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Reference Question of the Week – 1/19/15

   January 25th, 2015 Brian Herzog

I hate coming across as cynical and patron-deprecating on this blog, but I could not resist reposting this comic. I'm sure everyone who has worked at a reference desk has gone through this same thought process - for me, it was almost a GOOMHR moment and sums up much of the reference help I've given this week:

poker face tech support comic

I can even forgive the scroll wheel thing, but typing the URL into a search box and clicking "Search" instead of using the Enter key cracked me up.



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Reference Question of the Week – 1/11/15

   January 17th, 2015 Brian Herzog

surgerysignI know this is going to make me sound petty, but this happened on a bad day and it made me just shake my head. A patron came up to the desk and said,

I'm looking for a book that lists all the medical tests on one page. I got it from here before, or maybe the Lowell Library, but I don't remember what it was or what it looked like. But it listed all the medical tests on one page so you could read about them, and if you just type in "medical tests" I'm sure it'll come up. Do you know what book I'm talking about? But it might be at the Lowell Library.

I didn't know the book, and for whatever reason I thought a better strategy would be to search on "medical procedure" so I did that. And sure enough, the very promising The Gale encyclopedia of surgery and medical tests : a guide for patients and caregivers came up (which does indeed also come up when searching for medical tests).

I got the call number and took the patron over to the shelf, and when we saw it was a four-volume set, he immediate said it wasn't the right book.

Which surprised me since he said he couldn't remember what it looked like, and only really remembered the inside of the book - so to disqualify this one without even looking at the inside made me think the chance of satisfying this patron was very low.

We talked a bit more in the stacks, and I learned he was actually looking for information on a specific procedure he was considering. I suggested one of the four volumes might help with that anyway, even if it wasn't the book he remembered. Reluctantly, he was willing to flip through it while I went back to the desk to keep searching.

I tried a couple different searches and found a few books that might possibly have information on medical tests, and I was making a list of call numbers to check before walking back into the stacks. However, before I even got up from the desk, the patron walk by me on his way upstairs to leave. He was carrying one of the Gale volumes, and said without breaking stride,

This has what I'm looking for.

So, that's great. I'm happy he found something helpful - at least I hope it's helpful - but I can't help being a little frustrated when patrons make helping them more difficult that it should be.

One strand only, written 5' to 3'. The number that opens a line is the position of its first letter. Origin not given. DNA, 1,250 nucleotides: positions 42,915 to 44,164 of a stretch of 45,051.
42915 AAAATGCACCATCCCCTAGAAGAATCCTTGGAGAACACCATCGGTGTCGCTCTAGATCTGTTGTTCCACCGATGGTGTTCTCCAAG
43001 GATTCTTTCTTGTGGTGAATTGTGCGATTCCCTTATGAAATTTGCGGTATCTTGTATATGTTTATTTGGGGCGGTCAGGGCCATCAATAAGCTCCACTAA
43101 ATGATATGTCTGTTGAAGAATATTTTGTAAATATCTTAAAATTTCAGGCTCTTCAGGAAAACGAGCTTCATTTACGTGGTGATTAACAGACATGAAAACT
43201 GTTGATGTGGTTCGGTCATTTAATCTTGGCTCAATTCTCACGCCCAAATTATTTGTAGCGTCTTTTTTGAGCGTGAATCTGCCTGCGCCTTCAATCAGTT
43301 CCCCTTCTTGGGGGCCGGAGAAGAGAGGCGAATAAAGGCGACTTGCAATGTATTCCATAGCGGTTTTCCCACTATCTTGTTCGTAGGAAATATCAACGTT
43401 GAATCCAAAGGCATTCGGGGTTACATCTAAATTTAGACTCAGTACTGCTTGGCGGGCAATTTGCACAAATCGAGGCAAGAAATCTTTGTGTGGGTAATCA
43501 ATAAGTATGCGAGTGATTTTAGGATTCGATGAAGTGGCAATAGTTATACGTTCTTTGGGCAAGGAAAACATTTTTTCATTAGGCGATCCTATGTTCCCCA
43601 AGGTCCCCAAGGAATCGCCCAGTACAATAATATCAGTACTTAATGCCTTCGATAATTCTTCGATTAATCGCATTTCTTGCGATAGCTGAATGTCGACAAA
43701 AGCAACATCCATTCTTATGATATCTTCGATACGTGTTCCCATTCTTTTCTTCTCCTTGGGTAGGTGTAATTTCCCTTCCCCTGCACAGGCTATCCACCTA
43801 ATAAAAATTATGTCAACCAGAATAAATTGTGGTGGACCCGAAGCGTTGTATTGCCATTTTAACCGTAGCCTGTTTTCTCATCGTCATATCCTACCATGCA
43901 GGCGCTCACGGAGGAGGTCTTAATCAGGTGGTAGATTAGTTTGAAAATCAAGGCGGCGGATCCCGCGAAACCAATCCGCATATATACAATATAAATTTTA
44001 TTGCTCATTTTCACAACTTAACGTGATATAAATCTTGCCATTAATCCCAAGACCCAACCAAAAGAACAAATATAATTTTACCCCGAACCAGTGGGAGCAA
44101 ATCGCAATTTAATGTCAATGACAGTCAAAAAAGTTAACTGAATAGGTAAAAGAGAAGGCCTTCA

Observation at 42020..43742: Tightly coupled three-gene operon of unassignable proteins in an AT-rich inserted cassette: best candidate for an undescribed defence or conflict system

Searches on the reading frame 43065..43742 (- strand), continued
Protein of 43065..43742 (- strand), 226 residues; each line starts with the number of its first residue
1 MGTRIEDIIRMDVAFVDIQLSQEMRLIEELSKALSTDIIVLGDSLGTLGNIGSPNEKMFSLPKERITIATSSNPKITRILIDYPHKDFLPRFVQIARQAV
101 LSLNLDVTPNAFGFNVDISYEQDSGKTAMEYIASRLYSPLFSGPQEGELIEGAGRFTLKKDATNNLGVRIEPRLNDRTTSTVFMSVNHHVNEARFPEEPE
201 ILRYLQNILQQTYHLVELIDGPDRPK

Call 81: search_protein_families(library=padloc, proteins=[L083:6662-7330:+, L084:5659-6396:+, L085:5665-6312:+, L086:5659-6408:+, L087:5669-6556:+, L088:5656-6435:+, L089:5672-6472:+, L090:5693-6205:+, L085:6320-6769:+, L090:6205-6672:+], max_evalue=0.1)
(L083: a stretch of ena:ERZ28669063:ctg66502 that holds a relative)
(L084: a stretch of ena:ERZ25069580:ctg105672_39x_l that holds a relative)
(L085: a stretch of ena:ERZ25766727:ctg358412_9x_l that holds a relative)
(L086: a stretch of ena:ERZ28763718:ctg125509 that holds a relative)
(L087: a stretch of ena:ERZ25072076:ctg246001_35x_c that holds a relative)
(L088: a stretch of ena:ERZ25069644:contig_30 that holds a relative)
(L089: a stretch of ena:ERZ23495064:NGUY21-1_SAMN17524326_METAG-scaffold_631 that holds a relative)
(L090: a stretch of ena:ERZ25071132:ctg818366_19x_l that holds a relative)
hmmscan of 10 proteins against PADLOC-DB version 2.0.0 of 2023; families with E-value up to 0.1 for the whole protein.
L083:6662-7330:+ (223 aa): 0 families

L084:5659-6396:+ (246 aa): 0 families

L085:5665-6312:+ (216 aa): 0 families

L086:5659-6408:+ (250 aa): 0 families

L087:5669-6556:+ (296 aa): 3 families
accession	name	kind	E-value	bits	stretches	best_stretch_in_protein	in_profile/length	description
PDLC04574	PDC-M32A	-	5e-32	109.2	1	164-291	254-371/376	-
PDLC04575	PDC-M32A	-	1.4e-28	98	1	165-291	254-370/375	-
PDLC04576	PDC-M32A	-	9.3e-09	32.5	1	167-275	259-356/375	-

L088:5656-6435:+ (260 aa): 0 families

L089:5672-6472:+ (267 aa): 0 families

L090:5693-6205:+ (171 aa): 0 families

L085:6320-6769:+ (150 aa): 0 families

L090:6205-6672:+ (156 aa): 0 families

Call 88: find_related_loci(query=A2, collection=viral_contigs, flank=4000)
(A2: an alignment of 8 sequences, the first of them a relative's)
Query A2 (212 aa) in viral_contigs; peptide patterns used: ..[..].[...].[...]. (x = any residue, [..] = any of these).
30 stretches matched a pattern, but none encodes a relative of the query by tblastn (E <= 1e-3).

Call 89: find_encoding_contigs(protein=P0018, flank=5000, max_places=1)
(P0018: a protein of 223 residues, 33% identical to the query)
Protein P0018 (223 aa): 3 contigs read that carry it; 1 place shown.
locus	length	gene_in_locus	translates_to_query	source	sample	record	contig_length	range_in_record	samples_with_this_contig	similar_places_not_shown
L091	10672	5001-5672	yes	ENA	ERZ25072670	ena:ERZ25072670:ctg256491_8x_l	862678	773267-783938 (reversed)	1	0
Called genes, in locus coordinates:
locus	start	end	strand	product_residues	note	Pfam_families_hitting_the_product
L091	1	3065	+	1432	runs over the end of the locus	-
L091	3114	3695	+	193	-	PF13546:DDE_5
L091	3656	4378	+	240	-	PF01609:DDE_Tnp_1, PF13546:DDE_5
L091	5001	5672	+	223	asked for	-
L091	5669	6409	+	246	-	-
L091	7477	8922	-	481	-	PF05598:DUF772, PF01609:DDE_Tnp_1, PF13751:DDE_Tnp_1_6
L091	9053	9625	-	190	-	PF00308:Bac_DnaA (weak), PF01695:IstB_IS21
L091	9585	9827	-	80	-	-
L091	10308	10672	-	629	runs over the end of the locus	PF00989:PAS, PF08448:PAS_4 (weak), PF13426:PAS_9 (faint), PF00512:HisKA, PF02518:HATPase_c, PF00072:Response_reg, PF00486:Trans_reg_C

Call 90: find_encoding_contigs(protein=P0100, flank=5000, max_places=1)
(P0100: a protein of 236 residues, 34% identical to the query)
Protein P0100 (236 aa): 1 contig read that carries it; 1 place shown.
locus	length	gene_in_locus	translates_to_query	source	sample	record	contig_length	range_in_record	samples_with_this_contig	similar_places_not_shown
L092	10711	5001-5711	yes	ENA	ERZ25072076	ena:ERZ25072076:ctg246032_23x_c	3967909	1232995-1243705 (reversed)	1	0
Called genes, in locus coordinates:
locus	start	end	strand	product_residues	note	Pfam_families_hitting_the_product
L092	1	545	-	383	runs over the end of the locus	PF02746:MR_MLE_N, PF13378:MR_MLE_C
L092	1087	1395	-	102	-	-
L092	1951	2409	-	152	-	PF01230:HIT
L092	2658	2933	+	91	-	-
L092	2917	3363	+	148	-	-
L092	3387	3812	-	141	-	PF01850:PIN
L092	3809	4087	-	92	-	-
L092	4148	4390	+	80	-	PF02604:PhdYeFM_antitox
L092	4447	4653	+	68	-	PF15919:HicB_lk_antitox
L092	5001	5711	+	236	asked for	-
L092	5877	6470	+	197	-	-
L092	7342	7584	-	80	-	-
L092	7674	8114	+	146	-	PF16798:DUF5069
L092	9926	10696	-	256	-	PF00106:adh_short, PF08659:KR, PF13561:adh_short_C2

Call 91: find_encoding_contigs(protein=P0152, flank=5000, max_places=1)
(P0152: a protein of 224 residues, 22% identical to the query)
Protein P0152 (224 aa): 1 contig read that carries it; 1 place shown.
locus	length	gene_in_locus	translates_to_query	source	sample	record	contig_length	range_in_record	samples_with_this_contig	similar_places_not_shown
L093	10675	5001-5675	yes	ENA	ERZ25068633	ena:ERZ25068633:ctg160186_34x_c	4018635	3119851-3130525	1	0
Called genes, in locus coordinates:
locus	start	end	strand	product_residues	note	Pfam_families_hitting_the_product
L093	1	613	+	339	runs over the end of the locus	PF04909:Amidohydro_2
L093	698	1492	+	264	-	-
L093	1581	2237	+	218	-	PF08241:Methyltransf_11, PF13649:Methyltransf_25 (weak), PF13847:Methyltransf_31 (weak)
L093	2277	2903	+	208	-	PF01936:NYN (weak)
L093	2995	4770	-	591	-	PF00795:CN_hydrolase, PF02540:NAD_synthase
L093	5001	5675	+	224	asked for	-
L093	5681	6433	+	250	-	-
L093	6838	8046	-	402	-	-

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Reference Question of the Week – 1/4/15

   January 10th, 2015 Brian Herzog

restart dialog boxA patron came up to the desk and asked for me specifically (I was in the office at the time). She said she needs help with her computer, and hoped that I could fix it for her.

The abbreviated version of the story is that her laptop was having problems, so she took it "to the shop" to have them fix it. They said they did, and she never tried it to make sure - she just put it on a shelf and didn't use the computer.

For a year.

Now, a year later, she wanted to use her computer again, but can't remember the password. And can I help?

At least she knew that she had Windows XP, which is something. She didn't have the computer with her, so she said she'd come back the next day.

Which gave me a day to research how to reset or bypass a Windows XP user password, because I had no idea - and it sounded like something that should not be an easy thing to do. However, I found all kinds of websites with all kinds of complicated methods of discovering or resetting the password, including putting password recovery software on a boot disk. Then I found this kid's video:

That seemed easy and straightforward, so I figured I'd try it first - too easy in fact, but, as much as I wanted to help the patron, I didn't think we could really offer support beyond this. Downloading hacking software to a boot disk seemed a bit drastic.

So she came in the next day, and I was shocked that the kid's technique worked flawlessly. Partly because I didn't expect it to be so easy, and partly because it doesn't seem at all safe that it is that easy. But then, this was on a very old laptop with XP.

At any rate, the patron was happy she had access to her computer again - and of course thought I was a genius. I gave her a little talk about updating the anti-virus and getting a year's worth a security updates before she use it normally online, and also told her that XP is no longer supported and maybe think about getting a new computer. She said she got along for a year without a computer at all, so she'll see how it goes.

With a little luck, she may still enjoy XP for years to come.